Colorado: A Marijuana Case Study

By March 16, 2015 Recent News

Focus on the Family March 2015
In the last decade, Colorado has seen the explosion of the marijuana industry.  The Colorado marijuana industry boasts the strongest marijuana on earth ―a 20-30-percent level of Tetrahydrocannabinol (THC), the primary ingredient in marijuana. This is a dramatic increase from the 1-2 percent of THC in the marijuana of the 1970’s.

In November 2000, Colorado voters approved Initiative 20, which legalized marijuana for medical purposes and allowed for the licensing of medical marijuana dispensaries, cultivation operations and manufacturing of marijuana edibles for medical purposes.

In November 2012, Colorado voters legalized recreational marijuana, allowing individuals to use and possess one ounce of marijuana and grow up to six plants. The 2012 amendment also permits the licensing of marijuana retail stores, cultivation operations, marijuana “edible factories” and testing facilities.[1]  (Voters in Washington State also approved recreational marijuana in 2012.)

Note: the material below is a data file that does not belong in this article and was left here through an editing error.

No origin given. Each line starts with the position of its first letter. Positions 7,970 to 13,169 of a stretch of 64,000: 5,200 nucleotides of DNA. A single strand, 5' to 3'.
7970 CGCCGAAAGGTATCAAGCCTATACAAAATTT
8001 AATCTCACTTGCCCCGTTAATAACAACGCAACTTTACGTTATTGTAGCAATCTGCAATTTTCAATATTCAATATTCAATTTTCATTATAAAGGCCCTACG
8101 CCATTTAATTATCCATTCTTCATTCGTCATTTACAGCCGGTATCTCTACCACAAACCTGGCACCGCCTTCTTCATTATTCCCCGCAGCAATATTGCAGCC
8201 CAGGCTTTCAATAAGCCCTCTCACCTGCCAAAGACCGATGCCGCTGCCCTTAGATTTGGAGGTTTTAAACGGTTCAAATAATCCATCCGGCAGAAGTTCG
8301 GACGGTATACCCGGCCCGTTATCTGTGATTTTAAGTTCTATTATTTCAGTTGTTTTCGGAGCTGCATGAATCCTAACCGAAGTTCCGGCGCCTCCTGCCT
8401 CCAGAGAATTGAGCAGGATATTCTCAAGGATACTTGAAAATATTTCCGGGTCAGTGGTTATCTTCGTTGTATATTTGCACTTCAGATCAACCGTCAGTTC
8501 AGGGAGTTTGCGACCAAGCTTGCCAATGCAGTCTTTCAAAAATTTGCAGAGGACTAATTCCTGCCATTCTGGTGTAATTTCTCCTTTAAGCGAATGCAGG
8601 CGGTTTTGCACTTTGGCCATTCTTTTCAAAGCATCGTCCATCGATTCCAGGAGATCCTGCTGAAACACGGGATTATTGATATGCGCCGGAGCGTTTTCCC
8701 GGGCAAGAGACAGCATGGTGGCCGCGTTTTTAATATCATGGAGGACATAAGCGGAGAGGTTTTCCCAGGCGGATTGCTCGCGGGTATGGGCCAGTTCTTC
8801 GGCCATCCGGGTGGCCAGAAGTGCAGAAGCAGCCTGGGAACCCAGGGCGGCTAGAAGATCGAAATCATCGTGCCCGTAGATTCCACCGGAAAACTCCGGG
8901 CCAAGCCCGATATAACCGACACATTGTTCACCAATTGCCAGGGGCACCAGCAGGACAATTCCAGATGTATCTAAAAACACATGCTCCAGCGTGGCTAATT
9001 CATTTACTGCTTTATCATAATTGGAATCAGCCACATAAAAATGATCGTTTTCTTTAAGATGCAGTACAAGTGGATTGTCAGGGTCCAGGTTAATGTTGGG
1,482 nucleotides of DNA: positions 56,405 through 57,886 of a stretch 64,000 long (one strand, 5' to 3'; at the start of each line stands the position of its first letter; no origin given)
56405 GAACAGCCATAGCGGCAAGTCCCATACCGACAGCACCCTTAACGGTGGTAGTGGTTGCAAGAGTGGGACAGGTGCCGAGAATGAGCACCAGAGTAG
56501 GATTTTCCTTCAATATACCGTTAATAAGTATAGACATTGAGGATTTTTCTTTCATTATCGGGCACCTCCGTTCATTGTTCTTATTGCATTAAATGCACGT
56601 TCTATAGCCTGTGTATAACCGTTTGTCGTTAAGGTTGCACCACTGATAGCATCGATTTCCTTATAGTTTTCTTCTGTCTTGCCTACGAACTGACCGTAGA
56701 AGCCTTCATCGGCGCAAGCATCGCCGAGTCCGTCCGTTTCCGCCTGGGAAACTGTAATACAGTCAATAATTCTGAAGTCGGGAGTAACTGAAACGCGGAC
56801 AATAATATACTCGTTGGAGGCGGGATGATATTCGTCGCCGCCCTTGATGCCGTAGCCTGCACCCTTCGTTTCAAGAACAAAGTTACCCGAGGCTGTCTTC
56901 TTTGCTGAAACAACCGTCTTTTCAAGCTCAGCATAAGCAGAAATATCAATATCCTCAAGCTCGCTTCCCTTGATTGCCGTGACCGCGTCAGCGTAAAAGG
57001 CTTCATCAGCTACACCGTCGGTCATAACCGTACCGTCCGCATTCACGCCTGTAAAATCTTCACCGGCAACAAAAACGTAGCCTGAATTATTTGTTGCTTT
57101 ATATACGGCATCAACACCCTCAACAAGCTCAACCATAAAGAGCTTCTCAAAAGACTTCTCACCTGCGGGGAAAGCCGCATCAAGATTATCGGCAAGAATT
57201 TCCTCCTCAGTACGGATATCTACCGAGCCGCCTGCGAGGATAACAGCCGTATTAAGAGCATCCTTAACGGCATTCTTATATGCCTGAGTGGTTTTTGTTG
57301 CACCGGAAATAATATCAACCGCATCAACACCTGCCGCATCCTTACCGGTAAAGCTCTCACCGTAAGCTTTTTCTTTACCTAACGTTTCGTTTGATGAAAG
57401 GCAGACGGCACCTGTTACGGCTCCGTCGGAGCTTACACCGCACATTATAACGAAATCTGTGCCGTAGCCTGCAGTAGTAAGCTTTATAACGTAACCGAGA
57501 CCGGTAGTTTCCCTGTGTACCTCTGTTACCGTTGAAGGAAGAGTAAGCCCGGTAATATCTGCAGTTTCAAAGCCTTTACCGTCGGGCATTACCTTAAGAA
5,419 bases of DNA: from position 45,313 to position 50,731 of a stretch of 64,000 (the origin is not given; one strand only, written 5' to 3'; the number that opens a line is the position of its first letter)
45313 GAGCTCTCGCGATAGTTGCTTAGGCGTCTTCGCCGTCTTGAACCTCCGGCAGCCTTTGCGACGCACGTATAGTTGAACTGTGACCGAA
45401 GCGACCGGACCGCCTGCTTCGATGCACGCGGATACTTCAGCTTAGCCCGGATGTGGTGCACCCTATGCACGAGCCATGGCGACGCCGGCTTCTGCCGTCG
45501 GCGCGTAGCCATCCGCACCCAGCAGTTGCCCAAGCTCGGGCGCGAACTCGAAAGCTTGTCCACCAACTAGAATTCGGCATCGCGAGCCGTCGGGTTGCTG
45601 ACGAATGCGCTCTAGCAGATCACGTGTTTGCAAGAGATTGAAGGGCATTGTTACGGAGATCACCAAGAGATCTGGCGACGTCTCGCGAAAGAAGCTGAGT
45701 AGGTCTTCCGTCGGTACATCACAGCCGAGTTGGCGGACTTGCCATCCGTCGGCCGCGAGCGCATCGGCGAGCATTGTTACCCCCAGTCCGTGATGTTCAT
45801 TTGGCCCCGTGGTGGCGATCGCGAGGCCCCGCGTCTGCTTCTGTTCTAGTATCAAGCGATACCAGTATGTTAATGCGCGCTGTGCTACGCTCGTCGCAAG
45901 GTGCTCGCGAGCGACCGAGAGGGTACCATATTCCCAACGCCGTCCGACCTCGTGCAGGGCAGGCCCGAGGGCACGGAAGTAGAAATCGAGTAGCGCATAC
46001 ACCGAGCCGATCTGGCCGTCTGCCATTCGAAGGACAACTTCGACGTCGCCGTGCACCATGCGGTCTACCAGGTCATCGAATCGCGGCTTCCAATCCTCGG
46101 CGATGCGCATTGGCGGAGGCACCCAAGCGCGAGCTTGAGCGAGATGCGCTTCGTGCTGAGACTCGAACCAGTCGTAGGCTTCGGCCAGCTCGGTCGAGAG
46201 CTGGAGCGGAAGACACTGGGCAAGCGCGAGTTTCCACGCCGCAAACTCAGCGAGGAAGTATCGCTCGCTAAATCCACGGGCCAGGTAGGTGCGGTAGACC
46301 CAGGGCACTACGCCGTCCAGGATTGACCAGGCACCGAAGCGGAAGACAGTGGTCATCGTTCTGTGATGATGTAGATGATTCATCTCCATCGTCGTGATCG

The first official stores in Colorado opened in 2014, and the results are not what voters had expected:

  • There has been a sharp increase in pot-related calls to poison control;
  • Two deaths so far are attributed to marijuana use or overdoses;
  • Neighboring states are experiencing a surge in pot use; and
  • Advertising through every available medium blankets the Centennial State, desensitizing people to the risks.

As more states look at legalizing the sale and use of marijuana, Colorado offers a disturbing preview of what may be in store for them. In all likelihood, legalized marijuana represents the creation of a new equivalent to the tobacco industry of yesteryear. As tobacco has become less socially acceptable and states and municipalities are searching for new sources of revenue, marijuana is quickly becoming an industry poised to replace ―and even surpass ―where tobacco once reigned.

Perhaps most troubling aspect is the reality that marijuana has infiltrated Colorado schools, which now have lists of young people waiting to get help in treatment programs. Teens using pot face nearly twice the risk of addiction as adult users, and juvenile usage also increases the brain damage associated with the drug.
Facts About Legalized Marijuana In Colorado
Disturbing Trends
Key Findings